Whilst global equity markets have reached pre-pandemic highs, UK markets have clawed only about halfway back from their low and are 24.1 percentage points behind global returns year to date.[i] Resurgent Brexit worries are probably contributing to the lag, but we think the main explanation is UK equity markets’ heavy tilt towards value shares—companies more sensitive to economic conditions that typically invest less in growth-orientated endeavours and whose shares generally trade at lower prices relative to expectations for the company’s future earnings. This year, value shares have underperformed their counterpart, growth shares—companies that tend to focus on growing their earnings and revenues over time and typically trade at relatively higher prices compared to expectations for the company’s future earnings.[ii] In our view, growth is likely to continue leading as this new bull market develops (a bull market is a prolonged period of generally rising equity markets). For UK investors, we think UK markets’ 2020 struggles underscore the importance of global diversification.
Value shares—like those in the Financials and Energy sectors, amongst others—have trailed growth during this new bull market.[iii] Our research indicates this is unusual. Value-orientated companies usually depend more on underlying economic growth to turn a profit. Hence, their shares typically get pummelled most in bear markets’ latter stages (a bear market is a fundamentally driven equity market decline of -20% or worse) as investors question whether they will survive the accompanying recession—and our research shows value shares typically bounce back fastest early in the ensuing bull market as those fears fade.
However, we think February – March’s bear market was so sudden and short that fear over value firms’ survival lacked time to build as it normally does. That means less of a relief bounce, in our view. Consistent with this, the previous bull market’s leadership trends didn’t reverse: Growth-orientated firms led going into the bear market, during, and since.
We think this is chiefly behind the UK’s lag. Exhibit 1 shows the UK’s equity market structure in comparison to global equities’. As the rightmost column shows, the two lowest-performing MSCI World sectors year to date—value-heavy Energy and Financials—are amongst the MSCI UK’s largest weights relative to global developed markets.
Exhibit 1: UK and Global Equity Market Sector Composition
Source: FactSet, as of 9/9/2020. MSCI UK Index and MSCI World Index sector composition weightings, and MSCI World Index returns with net dividends by sector, 31/12/2020 – 8/9/2020.
In our view, growth shares’ outperformance isn’t likely to flag over the foreseeable future. Value areas like Energy and Financials face stiff headwinds. Oil prices remain depressed tied to weak demand and ample supply, weighing on Energy firms’ profits. Financials face pressure from two issues facing banks: the need to set aside reserves for potentially souring loans and the interest rate environment hampering lending’s profitability. Banks borrow short-term to fund long-term loans, making the difference between long and short rates a proxy for new loans’ potential profitability. That gap is tiny today and looks unlikely to rise soon. Meanwhile, we think features common amongst growth-orientated companies—like fast-growing earnings and ample cash on hand—will remain in favour as the economy gradually recovers. Hence, we think growth will keep leading—and UK shares will keep lagging—until and unless market fundamentals shift markedly.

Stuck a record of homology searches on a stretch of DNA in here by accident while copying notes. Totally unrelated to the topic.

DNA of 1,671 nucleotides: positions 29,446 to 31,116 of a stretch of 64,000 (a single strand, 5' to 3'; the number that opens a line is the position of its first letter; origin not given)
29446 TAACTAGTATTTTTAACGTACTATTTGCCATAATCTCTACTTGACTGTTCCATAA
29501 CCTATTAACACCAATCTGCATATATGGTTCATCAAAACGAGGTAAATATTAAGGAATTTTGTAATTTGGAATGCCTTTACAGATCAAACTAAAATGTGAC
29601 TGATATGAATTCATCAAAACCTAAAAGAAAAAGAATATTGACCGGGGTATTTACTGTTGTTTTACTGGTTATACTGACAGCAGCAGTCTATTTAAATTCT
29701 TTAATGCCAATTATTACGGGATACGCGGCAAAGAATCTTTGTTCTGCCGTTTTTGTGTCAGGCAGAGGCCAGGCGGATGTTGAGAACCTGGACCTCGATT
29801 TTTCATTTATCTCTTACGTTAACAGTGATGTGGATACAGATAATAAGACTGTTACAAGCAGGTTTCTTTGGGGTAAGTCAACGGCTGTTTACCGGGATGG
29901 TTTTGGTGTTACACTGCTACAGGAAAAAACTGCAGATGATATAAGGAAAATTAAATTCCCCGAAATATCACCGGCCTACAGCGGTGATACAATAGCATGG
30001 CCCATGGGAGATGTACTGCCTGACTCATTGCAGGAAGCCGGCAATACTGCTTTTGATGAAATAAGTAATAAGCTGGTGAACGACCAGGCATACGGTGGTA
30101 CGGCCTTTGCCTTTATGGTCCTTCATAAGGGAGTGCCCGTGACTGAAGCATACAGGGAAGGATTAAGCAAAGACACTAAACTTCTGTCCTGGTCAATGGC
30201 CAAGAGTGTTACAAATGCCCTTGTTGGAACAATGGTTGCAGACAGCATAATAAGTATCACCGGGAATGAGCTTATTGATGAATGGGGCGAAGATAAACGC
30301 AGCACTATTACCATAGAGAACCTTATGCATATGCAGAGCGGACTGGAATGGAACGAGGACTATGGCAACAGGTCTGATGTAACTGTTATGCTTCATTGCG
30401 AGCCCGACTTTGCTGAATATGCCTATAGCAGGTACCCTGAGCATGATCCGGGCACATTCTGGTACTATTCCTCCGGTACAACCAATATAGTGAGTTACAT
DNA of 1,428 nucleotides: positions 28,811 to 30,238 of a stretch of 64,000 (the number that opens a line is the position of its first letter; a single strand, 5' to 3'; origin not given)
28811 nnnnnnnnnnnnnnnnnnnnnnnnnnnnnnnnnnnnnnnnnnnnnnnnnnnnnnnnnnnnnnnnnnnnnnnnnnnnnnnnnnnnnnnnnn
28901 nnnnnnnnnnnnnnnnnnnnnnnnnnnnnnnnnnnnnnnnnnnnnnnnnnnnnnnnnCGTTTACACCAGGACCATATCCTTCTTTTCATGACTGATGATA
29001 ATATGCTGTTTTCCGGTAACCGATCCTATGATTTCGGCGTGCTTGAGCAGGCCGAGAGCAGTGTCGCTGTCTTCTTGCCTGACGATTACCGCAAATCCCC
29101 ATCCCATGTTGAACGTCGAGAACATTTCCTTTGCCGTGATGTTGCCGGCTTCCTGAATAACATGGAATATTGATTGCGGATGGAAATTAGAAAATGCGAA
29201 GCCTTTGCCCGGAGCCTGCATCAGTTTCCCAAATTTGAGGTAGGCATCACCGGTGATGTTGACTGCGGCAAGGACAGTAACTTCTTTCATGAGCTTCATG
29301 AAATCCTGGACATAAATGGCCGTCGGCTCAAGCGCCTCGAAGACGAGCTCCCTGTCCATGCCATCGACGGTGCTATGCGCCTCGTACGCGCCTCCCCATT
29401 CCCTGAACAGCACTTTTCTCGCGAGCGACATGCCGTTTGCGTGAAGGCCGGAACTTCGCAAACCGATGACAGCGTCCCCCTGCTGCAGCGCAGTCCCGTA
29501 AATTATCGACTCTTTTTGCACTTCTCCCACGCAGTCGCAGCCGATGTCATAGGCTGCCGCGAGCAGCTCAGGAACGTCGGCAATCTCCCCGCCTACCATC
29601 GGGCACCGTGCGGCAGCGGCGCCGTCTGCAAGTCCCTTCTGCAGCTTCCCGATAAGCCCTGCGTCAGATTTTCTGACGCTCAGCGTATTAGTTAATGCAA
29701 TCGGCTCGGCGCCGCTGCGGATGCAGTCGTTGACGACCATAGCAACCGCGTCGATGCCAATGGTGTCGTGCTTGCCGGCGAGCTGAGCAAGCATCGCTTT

As for Brexit, our analysis of financial news headlines indicates many presently fear post-Brexit catastrophe—a highly unlikely result, in our view, as we think the UK will be able to trade on favourable terms with the rest of the world with or without a trade deal with the EU. These fears have added to uncertainty over the outcome, which we think has contributed to UK market lag somewhat. Now, that uncertainty is set to fall this year, which we would ordinarily see as bullish for British markets. But we think Britain’s value tilt likely outweighs this, making falling uncertainty over Brexit less of a tailwind for UK equities than it might otherwise be.
We see a key lesson for UK investors here: The importance of eschewing home country bias—the tendency to prefer your own country’s equity markets over other countries’. UK companies’ combined market value comprises just 4.2% of global developed markets.[iv] In our view, restricting yourself to domestic firms ignores a global opportunity set of potentially profitable companies and exposes you to country-specific risks and headwinds. We think global diversification can help remedy these deficiencies.
[i] Source: FactSet, as of 9/9/2020. Statement based on MSCI World Index returns with net dividends and MSCI United Kingdom Index total returns, 16/3/2020 – 9/9/2020.
[ii] Source: FactSet. Statement based on MSCI World Growth Index and MSCI World Value Index returns with net dividends, 31/12/2019 – 8/9/2020.
[iii] Ibid. Statement based on MSCI World Growth Index and MSCI World Value Index returns with net dividends, 23/3/2020 – 8/9/2020.
[iv] Ibid. MSCI World Index market capitalisation by country.
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